Mortgage Interest is the amount that you pay the bank for loaning you the money to purchase your home. The amount of interest you pay is determined by the amount of your loan and your interest rate. You will pay interest every month as part of your mortgage payment.
During the first few years, most of your payment goes to interest. Only a few dollars a month goes to decrease your principal. However, as the years roll by, less and less of the payment will go towards interest. That means, more and more of your payment will go to decrease your principal and pay off your house. Let’s extend the example from the previous section.
• You borrow a total of $196,000.
• Let’s say you have an interest rate of 6%.
• Based on a 6% interest rate, the principal and interest part of your monthly payment will be $1175.12.
Notice I said “the principal and interest PART of your payment…” Remember that your monthly payment has several “parts” that make up the total. The $1175.12 is your monthly principal and interest payment. There will be other parts added on. We will go into those later.
• In the first year of your loan, you will only pay down the principal by about $2400. After making 12 payments, your principal (remember, that’s the amount you still owe the bank) will be $193,593.09. That means during your first year of making payments to your bank/lender, you will have paid $11,694.53 in interest—A LOT more interest than principal. In the early years of the loan, the lion’s share of your payments goes to the bank for interest.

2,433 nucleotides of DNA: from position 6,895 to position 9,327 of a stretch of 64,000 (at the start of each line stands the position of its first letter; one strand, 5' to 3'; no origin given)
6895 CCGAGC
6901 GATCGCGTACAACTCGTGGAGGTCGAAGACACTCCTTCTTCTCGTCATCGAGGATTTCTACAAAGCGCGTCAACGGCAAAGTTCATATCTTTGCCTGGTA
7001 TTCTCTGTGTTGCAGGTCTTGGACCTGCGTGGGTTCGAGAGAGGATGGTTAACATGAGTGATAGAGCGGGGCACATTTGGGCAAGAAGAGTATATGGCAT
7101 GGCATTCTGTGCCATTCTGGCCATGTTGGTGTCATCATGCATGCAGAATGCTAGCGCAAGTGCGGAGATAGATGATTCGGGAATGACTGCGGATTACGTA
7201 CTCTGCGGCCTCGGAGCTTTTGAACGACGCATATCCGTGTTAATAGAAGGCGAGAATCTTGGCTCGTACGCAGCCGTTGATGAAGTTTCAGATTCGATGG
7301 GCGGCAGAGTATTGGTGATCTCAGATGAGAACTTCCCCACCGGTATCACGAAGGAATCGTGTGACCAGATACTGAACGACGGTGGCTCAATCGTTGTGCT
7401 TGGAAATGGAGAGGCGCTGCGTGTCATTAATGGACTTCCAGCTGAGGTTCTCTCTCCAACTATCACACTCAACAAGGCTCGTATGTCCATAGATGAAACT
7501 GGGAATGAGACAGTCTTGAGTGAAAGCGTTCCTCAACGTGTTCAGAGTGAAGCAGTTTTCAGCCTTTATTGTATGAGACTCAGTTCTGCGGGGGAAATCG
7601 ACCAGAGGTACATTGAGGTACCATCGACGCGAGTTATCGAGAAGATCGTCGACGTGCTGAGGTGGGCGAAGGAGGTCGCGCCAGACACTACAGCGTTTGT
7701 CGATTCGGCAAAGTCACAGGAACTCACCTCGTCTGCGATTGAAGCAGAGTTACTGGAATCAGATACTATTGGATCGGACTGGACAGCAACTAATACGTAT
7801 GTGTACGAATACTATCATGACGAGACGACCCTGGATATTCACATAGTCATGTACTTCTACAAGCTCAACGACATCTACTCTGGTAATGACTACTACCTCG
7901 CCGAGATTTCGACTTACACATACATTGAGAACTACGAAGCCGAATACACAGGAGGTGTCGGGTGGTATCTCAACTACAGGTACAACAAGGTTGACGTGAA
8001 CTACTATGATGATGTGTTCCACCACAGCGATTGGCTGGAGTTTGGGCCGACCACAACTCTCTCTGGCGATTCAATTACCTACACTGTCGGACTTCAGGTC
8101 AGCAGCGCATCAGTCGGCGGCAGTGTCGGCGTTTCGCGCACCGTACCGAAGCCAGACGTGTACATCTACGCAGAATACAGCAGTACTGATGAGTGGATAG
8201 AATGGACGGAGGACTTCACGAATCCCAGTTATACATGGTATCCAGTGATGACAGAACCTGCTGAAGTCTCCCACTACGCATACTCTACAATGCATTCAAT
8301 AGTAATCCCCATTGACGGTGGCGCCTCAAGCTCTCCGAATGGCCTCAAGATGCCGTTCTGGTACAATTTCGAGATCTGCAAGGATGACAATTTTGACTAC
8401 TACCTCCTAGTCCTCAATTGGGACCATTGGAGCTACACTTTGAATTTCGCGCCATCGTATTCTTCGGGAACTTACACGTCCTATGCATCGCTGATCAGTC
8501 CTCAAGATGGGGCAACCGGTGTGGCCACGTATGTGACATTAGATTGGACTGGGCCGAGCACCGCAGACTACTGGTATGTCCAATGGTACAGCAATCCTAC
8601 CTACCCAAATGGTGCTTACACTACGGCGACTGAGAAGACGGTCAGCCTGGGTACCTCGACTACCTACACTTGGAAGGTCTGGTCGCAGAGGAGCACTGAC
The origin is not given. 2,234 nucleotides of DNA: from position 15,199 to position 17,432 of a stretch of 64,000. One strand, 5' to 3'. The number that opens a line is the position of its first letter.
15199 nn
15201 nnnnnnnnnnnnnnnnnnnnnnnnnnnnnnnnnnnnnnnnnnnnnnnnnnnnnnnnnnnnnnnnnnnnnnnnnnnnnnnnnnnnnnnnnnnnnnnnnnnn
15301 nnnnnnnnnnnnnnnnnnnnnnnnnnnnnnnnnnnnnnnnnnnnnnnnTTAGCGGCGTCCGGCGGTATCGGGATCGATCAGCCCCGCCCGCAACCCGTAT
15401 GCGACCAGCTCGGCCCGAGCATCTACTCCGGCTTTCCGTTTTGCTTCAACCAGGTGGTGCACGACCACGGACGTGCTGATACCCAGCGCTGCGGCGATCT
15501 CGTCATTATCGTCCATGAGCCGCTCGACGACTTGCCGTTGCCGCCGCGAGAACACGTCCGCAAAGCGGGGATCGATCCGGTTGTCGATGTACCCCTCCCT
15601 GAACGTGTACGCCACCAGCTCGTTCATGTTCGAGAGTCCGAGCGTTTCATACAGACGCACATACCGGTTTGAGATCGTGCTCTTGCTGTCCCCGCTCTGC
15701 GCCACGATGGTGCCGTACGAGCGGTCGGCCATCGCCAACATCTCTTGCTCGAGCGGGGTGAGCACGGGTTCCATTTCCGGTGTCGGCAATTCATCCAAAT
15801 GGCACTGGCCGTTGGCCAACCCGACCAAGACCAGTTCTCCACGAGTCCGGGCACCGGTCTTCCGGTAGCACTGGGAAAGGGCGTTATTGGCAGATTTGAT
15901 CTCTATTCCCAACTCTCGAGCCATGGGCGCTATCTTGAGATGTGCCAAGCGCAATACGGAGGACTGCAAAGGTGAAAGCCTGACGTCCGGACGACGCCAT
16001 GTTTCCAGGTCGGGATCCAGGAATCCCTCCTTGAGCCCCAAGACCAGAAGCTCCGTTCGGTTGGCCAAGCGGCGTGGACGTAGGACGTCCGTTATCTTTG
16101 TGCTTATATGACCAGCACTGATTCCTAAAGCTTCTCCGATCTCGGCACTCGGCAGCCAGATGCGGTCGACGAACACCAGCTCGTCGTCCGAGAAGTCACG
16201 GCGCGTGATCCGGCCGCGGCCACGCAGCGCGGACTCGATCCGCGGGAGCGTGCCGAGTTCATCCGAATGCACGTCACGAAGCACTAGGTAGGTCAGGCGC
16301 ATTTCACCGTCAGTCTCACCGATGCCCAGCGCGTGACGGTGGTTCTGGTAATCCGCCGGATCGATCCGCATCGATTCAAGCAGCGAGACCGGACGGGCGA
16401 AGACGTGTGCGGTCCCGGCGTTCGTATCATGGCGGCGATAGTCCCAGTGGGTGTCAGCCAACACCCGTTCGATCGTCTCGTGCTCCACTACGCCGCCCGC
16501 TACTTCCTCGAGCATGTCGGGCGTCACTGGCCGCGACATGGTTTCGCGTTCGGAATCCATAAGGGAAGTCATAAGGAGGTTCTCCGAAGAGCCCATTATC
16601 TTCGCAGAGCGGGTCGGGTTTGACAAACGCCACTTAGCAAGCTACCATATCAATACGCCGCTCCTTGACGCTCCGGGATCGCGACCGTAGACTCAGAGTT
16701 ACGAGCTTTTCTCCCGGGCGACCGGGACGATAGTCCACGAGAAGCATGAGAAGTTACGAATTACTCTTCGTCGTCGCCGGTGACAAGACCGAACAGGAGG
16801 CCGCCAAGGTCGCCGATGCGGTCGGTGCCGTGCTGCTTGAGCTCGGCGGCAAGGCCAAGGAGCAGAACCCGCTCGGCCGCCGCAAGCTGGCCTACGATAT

• You will have to pay on that loan for 17 years before you reach the “half and half point”–meaning an even half of the payment goes to principal and half goes to interest (about $560 to each if we use our example of $1175.12 per month). After that, the game swings in your favor and most of your payment goes towards principal. But 17 years is a long time.
• You can speed up the process and save thousands in interest by making extra principal payments. Anytime you make a payment that is more than your set monthly payment, the extra will be applied to the principal (unless you owe for late charges and/or late payments).
• If you make one extra payment every year and apply it to the principal ($1157.12, if we use our example), you can just about cut your 30 year mortgage in half. To make it easier on your budget, just divide your normal monthly payment by 12 and add that amount to each house payment. That will be the same as making one extra payment a year. The more principal you pay, the more equity (dollar amount of ownership) you acquire in your home. Using our example of $1157.12 (divided by 12), you would need to pay an extra $95 per month. Think of the interest you would save!!!
Most of us don’t have the financial discipline to do what it takes to pay off our mortgage early. And sadly, most people never pay on their loans long enough to even reach the “half and half point. But every little bit helps. Twenty dollars extra a month will make a big difference for most people without stretching the budget too far.
Or be creative.
I’m not a real “gift” oriented person, so I asked my husband to make an extra principal payment on our mortgage every year when my birth month rolls around. Not particularly romantic, I know—but hey, it works for us. Ok, we’ve covered interest—you pay it every month in your mortgage payment, and you pay A LOT of it–pretty simple so far, huh?